On Wednesday, Haptify, an independent subsidiary created by Immersion Corporation (NASDAQ:IMMR), announced the availability of the first virtual pinball game with full tactile feedback, dowloadable on the Android (NASDAQ:GOOG) Marketplace for $1.49.
The game will include full-fledged tactile effects, and players are supposed to “feel” the action as they flip their ball onto each ramp, bumper, and target.
Pinball certainly represents the best game to put Immersion's haptic effects to test, as players will be dealing with immersive touch-screen controls and accelerometer support that lets them ‘tilt’ the table, just like in the arcades. The OpenFeint platform will also allow players to compete remotely with each other for the top scores.
With the recent introduction of the MOTIV development platform which automates haptic integration into the Android OS, Immersion potentially opened the door to a new royalty stream.
Application developers for the Android platform will now be able to easily add haptics to their games, and Immersion will collect a 5% royalty on the gross receipts attributable to the sales of the games or the advertising incorporated in the applications.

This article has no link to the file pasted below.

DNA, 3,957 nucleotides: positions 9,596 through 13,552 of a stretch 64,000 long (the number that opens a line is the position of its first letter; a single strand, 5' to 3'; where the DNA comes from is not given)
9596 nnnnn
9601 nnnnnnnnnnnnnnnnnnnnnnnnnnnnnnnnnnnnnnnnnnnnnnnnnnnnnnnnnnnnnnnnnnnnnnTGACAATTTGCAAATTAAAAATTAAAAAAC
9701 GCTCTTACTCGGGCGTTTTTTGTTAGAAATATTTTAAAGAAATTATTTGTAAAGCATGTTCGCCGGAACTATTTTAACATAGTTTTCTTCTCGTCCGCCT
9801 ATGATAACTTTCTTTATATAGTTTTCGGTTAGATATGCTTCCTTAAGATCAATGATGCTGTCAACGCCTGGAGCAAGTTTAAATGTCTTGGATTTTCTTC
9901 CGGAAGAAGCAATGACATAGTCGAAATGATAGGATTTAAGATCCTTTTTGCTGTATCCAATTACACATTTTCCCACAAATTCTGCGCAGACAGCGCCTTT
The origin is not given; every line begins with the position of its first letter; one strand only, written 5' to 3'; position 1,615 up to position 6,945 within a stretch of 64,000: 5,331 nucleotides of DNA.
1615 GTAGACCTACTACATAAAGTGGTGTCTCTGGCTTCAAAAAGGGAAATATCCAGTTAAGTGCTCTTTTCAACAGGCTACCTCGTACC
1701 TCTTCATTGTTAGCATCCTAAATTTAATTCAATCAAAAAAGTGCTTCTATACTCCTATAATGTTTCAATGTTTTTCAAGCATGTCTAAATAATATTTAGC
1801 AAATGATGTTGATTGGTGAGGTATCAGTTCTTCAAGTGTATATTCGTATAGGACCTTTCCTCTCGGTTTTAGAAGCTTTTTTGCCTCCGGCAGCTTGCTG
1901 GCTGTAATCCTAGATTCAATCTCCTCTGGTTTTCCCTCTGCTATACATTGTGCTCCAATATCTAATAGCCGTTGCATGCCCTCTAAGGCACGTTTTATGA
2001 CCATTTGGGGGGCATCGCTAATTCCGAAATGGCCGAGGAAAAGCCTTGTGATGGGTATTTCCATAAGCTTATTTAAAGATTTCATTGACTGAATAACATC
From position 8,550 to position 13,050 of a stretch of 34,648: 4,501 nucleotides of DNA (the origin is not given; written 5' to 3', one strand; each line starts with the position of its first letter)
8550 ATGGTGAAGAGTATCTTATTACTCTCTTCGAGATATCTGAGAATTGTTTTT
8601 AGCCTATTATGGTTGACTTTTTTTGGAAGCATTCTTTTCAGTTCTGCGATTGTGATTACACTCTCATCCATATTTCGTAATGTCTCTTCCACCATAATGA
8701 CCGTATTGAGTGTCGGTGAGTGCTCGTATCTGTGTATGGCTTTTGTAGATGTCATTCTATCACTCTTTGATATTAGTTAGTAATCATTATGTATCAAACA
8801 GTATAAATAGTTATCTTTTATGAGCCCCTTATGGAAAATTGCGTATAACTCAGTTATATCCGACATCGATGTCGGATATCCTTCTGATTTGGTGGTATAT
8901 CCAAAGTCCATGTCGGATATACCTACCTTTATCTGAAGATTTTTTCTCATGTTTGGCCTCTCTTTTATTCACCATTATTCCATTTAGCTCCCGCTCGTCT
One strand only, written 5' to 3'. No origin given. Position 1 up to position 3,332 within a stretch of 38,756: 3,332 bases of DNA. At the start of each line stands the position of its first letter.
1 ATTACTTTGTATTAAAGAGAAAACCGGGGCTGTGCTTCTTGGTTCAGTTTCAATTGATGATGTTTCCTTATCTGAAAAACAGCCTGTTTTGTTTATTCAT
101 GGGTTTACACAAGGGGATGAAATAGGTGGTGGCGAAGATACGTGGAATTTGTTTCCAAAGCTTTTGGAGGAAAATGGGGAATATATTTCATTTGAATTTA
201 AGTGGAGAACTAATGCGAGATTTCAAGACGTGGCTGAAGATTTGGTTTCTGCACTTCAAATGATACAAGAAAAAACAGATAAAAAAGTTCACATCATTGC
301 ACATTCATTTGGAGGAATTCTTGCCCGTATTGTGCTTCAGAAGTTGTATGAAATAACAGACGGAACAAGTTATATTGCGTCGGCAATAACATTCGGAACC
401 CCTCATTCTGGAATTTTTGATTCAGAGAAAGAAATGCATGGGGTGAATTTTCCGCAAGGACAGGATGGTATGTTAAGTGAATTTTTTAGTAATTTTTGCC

While haptics is already associated with console gaming, mainly for joysticks, racing wheels, or controllers, the impact on handset is still to be proved.
This is mainly the reason why Immersion felt the need to introduce its own apps, in order to “create” a market for haptics, by showing its efficacy to other developers. Haptify is also meant to support developers interested in the implementation of haptic-enabled effects into their new or existing games, and will also continue to investigate opportunities for the iOS, Windows, and BlackBerry platforms, among others.
The choice of Android came natural to Immersion as two of its main handset licensees, Samsung (OTC:SSNLF) and LG (OTC:LGERF), have already introduced several smartphones incorporating Immersion's technology.
Haptic games will be more effective when played on handsets that license Immersion’s Touchsense technology, but will work also on phones that may utilize a different underlying actuator technology that still allows the phone to reproduce a simple “confirmation” effect – i.e. most smartphones.
In the long term, a wide diffusion of haptics in gaming application might also help Immersion get new Android producers interested in becoming licensees of its more advanced haptic technology.